It was evident to the Review Group that the current complement of Consultant Obstetricians had become dysfunctional as a unit with poor interpersonal relationships. It was further made known to the Review Group that on occasion(s) recently one of the Consultant Obstetricians had informed Raigmore Hospital that she was unable or unwilling to meet her on-call obligations with immediate effect by virtue of stress or tiredness thereby leaving the service without specialist support. This consultant also resigned in February 2004. This had highlighted an issue which is pertinent to the consideration of future configuration of services. It is understood that in Orkney and Shetland where there are no Specialist Obstetricians but there are Consultant Surgeons the latter have on occasion been prepared to carry out emergency caesarean sections. One of the three Consultant Surgeons in Caithness has indicated a willingness to at least consider providing such a backup but the other two in the light of discussions with their defence organisation have indicated that they would not be prepared to do this.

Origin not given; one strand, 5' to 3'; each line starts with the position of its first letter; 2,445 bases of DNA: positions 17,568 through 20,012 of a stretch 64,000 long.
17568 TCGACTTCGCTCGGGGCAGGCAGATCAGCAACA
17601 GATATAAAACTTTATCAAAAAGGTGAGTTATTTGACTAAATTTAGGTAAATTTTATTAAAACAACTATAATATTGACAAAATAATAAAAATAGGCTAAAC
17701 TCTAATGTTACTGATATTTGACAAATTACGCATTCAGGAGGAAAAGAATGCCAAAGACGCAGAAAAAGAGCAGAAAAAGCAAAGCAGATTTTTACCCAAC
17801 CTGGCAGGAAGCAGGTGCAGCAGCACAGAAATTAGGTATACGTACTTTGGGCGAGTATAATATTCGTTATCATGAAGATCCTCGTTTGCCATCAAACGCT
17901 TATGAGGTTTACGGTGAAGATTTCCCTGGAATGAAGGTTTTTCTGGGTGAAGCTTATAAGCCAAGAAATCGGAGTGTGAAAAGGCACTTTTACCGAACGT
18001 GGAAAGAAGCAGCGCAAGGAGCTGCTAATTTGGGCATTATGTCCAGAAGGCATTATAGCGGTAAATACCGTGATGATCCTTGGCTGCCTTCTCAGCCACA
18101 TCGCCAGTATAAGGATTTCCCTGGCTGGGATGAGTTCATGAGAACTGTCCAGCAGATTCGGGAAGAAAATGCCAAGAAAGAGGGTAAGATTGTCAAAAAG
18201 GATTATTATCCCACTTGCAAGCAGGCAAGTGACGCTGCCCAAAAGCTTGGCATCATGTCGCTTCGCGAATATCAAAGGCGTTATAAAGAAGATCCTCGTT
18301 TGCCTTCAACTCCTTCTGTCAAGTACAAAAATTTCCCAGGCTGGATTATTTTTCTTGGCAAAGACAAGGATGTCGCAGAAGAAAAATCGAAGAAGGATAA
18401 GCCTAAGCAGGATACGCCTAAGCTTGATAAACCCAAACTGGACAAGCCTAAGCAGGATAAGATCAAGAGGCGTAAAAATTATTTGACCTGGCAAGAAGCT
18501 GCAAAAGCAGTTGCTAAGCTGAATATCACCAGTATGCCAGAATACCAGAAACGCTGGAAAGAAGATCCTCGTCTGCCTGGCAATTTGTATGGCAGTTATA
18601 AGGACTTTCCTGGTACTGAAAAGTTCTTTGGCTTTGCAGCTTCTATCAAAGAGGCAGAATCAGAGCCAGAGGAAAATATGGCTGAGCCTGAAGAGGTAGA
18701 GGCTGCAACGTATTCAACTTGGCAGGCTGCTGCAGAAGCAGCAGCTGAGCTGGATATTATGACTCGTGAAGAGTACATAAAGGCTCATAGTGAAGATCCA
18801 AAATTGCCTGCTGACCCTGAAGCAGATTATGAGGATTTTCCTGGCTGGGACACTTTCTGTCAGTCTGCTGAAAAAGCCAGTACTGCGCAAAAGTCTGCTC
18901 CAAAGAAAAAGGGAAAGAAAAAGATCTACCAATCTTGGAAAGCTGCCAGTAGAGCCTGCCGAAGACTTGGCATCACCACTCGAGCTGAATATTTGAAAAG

While it is clear that the Trust have in recent years managed to continue to fill the consultant vacancies, albeit with frequent changes of personnel, the type of individuals who have in the past and may in the future apply for these posts come from a range of backgrounds most of which are not those of mainstream, conventional UK specialists. Many have been overseas graduates who may have had a poor understanding of the realities of the current pattern of clinical service in Caithness and who after taking up these posts have tended quickly to become disillusioned and disaffected. As a result they have only remained in post for short periods.
Most telling of all are the views which have in the recent past been expressed by the general body of Obstetric Consultants in the Highland Region that the current arrangements are unsatisfactory to the extent of being unsafe.
The Review Group were very impressed by the commitment and professionalism of the midwives currently in post and by their apparent willingness to consider flexible and constructive working practices. They are clearly committed to maintaining and developing their knowledge base and clinical skills. Several of them have attended courses for advanced life support in obstetrics and neonatal life support etc.
The midwives indicated their readiness to embrace the concept of midwife managed care and whilst currently all women are booked for consultant care they felt that a model of midwifery led care would sit comfortably alongside this. In being positive about the future they did raise some concerns however, namely: